Category Archives: Consumer Preference

Customer Service: So much more than a pretty face

To your left is the international symbol for customer service: Smiling, good-looking person with telephone headset.

Now, slap yourself or slam your hand in the car door or whatever it takes, and come back to reality.

When customers say, “I just really like talking to a real person,” they’re not saying, “Wow, I really like those nice people at XYZ, Inc.”

What they’re really saying (and some will come right out and say it) is that they like talking to a real person who knows what the heck they’re talking about and works with them diligently through resolution of their problem.

It’s also helpful when the person treats the customer as if their beef, issue or difficulty is credible and important. Now that you’ve heard the Spoon’s experience, here are some facts:

  • Most people have no trouble walking out of a store if they’re receiving bad service; even if the store has exactly what they’re looking for.*
  • Most people are less likely to visit other locations if they have a bad experience at a particular store.*
  • Most people want proactive solutions to problems before they happen, but only a few are willing to pay for them.*

As marketers, we must continue to extend the marketing conduit from the top of the value chain-procurement-to the front of the chain-sales and customer service. Marketing is as much customer service’s business as customer service is ours. We must demand, even more loudly than our customers, that complaints are handled expeditiously and problems are anticipated. At the same time, marketing must hear the customers voice when sales and customer service raise concerns of their own.

Is it any coincidence that great brands like L.L. Bean, Lexus, Trader Joe’s, Starbuck’s, Publix, Southwest Airlines, Apple and Chick-Fil-A are perennially found on the lists of customer service champions like this year’s BusinessWeek list?

We think not.

*YankelovichMONITOR

If you don’t take care of customers, you will get “weeded”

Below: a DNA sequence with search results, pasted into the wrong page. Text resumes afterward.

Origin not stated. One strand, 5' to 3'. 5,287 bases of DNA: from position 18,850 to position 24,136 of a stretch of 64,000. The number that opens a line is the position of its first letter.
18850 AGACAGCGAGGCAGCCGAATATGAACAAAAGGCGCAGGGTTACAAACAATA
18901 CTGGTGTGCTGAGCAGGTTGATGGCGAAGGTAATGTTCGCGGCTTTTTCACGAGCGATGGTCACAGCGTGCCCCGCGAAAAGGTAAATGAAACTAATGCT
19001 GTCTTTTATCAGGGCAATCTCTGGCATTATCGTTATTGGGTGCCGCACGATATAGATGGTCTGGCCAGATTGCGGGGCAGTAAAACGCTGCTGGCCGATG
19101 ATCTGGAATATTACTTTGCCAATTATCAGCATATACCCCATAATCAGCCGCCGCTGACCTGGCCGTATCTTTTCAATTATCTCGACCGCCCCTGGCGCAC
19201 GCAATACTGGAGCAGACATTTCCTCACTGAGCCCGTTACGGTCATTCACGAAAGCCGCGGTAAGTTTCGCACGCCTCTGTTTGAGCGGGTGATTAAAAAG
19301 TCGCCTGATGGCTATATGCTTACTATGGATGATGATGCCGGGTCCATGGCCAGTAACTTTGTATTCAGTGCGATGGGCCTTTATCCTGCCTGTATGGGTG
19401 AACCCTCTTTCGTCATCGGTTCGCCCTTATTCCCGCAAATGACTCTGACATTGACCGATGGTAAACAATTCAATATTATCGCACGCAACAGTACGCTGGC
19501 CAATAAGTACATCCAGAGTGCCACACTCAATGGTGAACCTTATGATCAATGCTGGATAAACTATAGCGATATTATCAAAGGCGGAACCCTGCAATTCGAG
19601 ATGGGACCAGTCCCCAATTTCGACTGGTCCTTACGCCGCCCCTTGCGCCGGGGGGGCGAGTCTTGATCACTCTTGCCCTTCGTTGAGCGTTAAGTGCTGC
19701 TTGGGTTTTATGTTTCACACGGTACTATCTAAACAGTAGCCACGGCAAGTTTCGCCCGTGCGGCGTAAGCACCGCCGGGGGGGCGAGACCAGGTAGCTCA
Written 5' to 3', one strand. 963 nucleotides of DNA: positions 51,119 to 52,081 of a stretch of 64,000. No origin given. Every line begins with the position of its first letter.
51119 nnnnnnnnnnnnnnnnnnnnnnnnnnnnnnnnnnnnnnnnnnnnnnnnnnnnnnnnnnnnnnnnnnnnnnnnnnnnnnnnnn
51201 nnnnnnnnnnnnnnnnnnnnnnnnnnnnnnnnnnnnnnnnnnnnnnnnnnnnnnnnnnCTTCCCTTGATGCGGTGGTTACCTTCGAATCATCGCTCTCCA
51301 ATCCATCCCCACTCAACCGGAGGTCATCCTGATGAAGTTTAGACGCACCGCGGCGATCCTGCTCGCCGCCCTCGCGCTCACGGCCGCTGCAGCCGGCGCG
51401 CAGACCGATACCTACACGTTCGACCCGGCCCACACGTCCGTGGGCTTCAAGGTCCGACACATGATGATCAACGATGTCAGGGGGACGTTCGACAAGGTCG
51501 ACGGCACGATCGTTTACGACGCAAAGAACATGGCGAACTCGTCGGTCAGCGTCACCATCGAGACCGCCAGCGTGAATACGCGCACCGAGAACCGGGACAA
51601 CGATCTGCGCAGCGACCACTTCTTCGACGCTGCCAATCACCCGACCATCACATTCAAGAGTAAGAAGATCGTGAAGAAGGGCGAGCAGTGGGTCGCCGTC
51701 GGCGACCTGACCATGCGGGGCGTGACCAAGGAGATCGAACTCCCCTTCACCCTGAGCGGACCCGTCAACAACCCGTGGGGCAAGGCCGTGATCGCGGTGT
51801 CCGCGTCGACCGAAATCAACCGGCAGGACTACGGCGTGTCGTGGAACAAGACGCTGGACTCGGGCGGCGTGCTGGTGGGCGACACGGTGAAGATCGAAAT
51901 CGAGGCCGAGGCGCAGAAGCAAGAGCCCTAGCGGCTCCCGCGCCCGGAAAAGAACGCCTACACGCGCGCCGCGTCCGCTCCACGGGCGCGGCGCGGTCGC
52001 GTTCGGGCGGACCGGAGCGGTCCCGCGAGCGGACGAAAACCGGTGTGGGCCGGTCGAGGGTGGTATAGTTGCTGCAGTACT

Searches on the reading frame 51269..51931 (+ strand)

And no, “weeding” in this case doesn’t have anything to do with gardening or the Black Crowes.

In this case, according to Yankelovich MONITOR, it means being “blackballed” for superficiality in favor of substance and accountability.

In today’s world of myriad choices, it’s easier than ever for consumers to walk away from brands, restaurants and retailers that they don’t see as honest. After all, why exert the energy and spend the time when you can walk to the other side of the mall or click to another window and get something better.

It’s remarkable how the wisdom of a cousin in grocery retailing and a five-figure subscription to a consumer trend monitor can overlap. Here’s how Cousin Ron and Yankelovich recommend you improve customer service in order to delight and retain customers:

  1. Hire great people. Restaurants, retailers and manufacturers are all guilty of placing too little emphasis on hiring, training and retaining talented and passionate brand ambassadors. Trust us, your more successful peers and competitors do this. No excuses, now. Fix it.
  2. Remove the word “no” from your vocabulary. You have two choices. Make it happen or be willing to risk the customer moving on to something better.
  3. Don’t wait for them to ask you. If there’s even a slight chance a question might arise, publish an answer to it on your Web site and prepare your people to be able to answer it.
  4. Show caring through customization. Every neighborhood is different. Every market segment is unique. That’s why they’re called neighborhoods and segments-because they’re full of neighbors and segs who want something a little different. Wherever possible and profitable (especially long term), give it to them. It shows you care, and it builds loyalty.

Have a profitable, customer-focused, consumer-friendly day.

What’s good enough for Miller High Life is good enough for you

Miller High Life has always made a living at the nexus of quality and the down-to-earth mindset.

The brand went to the next level with ads that feature a determined delivery guy who refuses to allow the beer to be sold in establishments who have lost their sense and no longer live the High Life brand values.

At the time of the annual two-million-dollar-a-pop ad fest during the big game in January, Miller featured Windell on a rant (see video above) about the lack of common sense he sees as apparent in commercials with dancing lizards and flavored water. “If I want flavored water, I’ll just suck on a lollipop,” he says.

Obviously, not every brand needs to own the unpretentious, down-to-earth, common-sense essence of Miller High Life. But it is simply brilliant how the ads for this brand make it more appealing and credible as they pitch the idea of uncompromising ideals.

It’s also refreshing to see a brand with men as its primary target that puts forth the idea of being true to one’s values, not just being “hard” and “manly.”

Windell is a hero for the post-modern man and a shining example of integrity for brand managers.

True value is found in being true to your value proposition

As the author of Fresh & Easy Buzz says in a recent article about Tesco Neighborhood Market, “value is in across all grocery formats and it’s not just a fad.”